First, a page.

Of course, these numbers are just general guidelines…but as you’ll see, they’re quite accurate.
So up first…
1. Budget Guitar Straps (under $30)
These straps are typically made of either nylon or cotton, with cheap leather ends.
A common complaint with these straps is that they’re uncomfortable to wear for extended periods, and have a tendency to dig into your shoulder.
Another common complaint is…if you move around a lot when you play, it’s possible that the strap could slip off, causing your guitar to fall to the ground.
But despite what haters may argue…as long as you aren’t playing a heavy instrument such as bass…an 8 dollar strap can last you years without any problems.
In the links below, there’s the Ernie Ball Polypro, and Dunlop D-38, which feature a typical nylon strap with leather ends. These are probably the two best-selling guitar straps on the market.
There’s also the Fender Vintage Tweed, which has a cotton strap and a unique vintage style.
And finally, there’s the pricier DiMarzio Cliplock, which replaces the standard strap button entirely with a clip-locking mechanism that is easy to detach and reattach, and arguably safer for the instrument.
Personally, I believe that for the price, the DiMarzio Cliplock is among the best straps you can buy…period.
- Ernie Ball Polypro – (Amazon/Thomann)
- Dunlop D-38 – (Amazon/Thomann)
- Fender 2 Vintage Tweed – (Amazon/Thomann)
- DiMarzio Cliplock – (Amazon/Thomann)
2. Midrange Guitar Straps ($30-$70)
For MOST of you reading this article, I’d argue that this price range is exactly where you should be shopping.
Straps in this range:
- offer more comfort
- last longer
- look cooler
- keep your guitar safer
And while none of these are “must-have” benefits on their own…together, they make a pretty strong argument as to why it makes sense to spend the extra money.
Now here are the specific straps I recommend:
- Fender Artisan – (Amazon) – a simple no-frills strap, made entirely out of fine leather.
- DiMarzio Custom Italian – (Amazon) – which is similar, but adds a cool nickel-plated buckle.
- Mono M80 Betty – (Amazon/Thomann) – which is clearly less stylish than the previous two…but much more comfortable, as it features neoprene and memory foam, which are two materials normally only used on more expensive straps.
I’d say this last one is my top recommendation in this entire post.
3. Premium Guitar Straps ($70+)
With guitar straps in this price range, you don’t have to choose between comfort and style…because you’ll usually get both.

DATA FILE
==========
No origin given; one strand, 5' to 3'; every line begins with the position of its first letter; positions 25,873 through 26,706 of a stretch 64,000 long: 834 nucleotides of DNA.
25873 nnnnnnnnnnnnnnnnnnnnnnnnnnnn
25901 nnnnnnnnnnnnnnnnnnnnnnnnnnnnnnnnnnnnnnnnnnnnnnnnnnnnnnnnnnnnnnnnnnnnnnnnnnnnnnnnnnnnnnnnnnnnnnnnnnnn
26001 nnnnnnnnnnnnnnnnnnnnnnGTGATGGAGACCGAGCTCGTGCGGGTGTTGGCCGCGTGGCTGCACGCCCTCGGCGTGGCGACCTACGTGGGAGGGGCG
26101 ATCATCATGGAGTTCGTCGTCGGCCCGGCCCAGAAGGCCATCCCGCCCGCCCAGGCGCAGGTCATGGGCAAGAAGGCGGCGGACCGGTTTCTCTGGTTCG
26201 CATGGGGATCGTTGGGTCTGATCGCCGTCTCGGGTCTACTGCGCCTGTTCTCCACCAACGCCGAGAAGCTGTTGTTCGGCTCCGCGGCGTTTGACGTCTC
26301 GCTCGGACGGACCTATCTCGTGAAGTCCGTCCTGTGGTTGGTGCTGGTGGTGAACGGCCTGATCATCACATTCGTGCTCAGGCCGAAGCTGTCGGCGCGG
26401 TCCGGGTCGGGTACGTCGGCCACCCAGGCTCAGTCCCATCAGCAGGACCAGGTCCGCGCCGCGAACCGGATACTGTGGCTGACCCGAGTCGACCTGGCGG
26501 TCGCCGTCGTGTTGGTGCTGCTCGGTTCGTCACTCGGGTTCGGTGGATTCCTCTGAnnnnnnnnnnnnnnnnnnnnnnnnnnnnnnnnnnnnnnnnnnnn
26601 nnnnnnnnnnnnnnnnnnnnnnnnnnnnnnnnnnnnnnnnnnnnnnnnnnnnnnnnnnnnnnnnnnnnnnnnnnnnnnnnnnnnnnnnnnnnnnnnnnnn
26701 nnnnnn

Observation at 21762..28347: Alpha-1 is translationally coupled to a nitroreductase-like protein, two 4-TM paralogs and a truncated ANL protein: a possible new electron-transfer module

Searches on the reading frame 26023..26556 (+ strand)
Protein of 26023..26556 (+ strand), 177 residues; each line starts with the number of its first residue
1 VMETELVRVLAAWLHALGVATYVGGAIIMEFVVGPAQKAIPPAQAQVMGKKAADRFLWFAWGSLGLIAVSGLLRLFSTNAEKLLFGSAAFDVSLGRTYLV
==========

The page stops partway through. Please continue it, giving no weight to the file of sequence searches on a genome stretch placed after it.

Not only do they look great… they’re extremely comfortable as well.
For bass players especially, these straps can have the effect of making the instrument feel lighter than it is.
As you’ll notice, every option listed below is a Gibson, simply because they make the best high-end straps period.
The Modern Vintage, Fatboy, and Edge are all similar variations of the same basic design…combining fine leather with a super thick memory foam shoulder pad.
And then there’s the Gibson Switchblade, which is the most expensive of the 4, but adds a quick release mechanism which the other 3 don’t have.
And since it combines virtually every desirable feature into one beautiful strap, there’s no doubt that it’s the very best strap on this entire list.
Now here are the links:
- Gibson Modern Vintage – (Amazon)
- Gibson Fatboy – (Amazon)
- Gibson Edge – (Amazon)
- Gibson Switchblade – (Amazon)
What about expensive boutique straps?
One the very high-end, you can find custom boutique guitar straps costing $300-$400+.
But once you get above the $100 price range, any added cost is basically going towards someone’s artwork, and not the actual comfort and performance of the strap itself.
Which is fine if that’s what you want, as long as you know that ‘s what you’re paying for.
And if that is in fact what you want, I’d recommend trying these out in an actual store rather than buying them online, because there’s a good chance they won’t be entirely what you’re expecting.
That’s it for this post. Hope you found it useful.
More Guitar Posts in This Series:
Electric Guitar | Acoustic Guitar | Bass Guitar | Amps | Pedals | Cables | Pickups | Bass Strings | Bass Amps | Bass Pickups | Classical Guitars | Acoustic Pickups | Direct Boxes | Cases | Picks | Slides | Straps | Tuners | Stands | Strings | Capos | Tabs | Guitar Accessories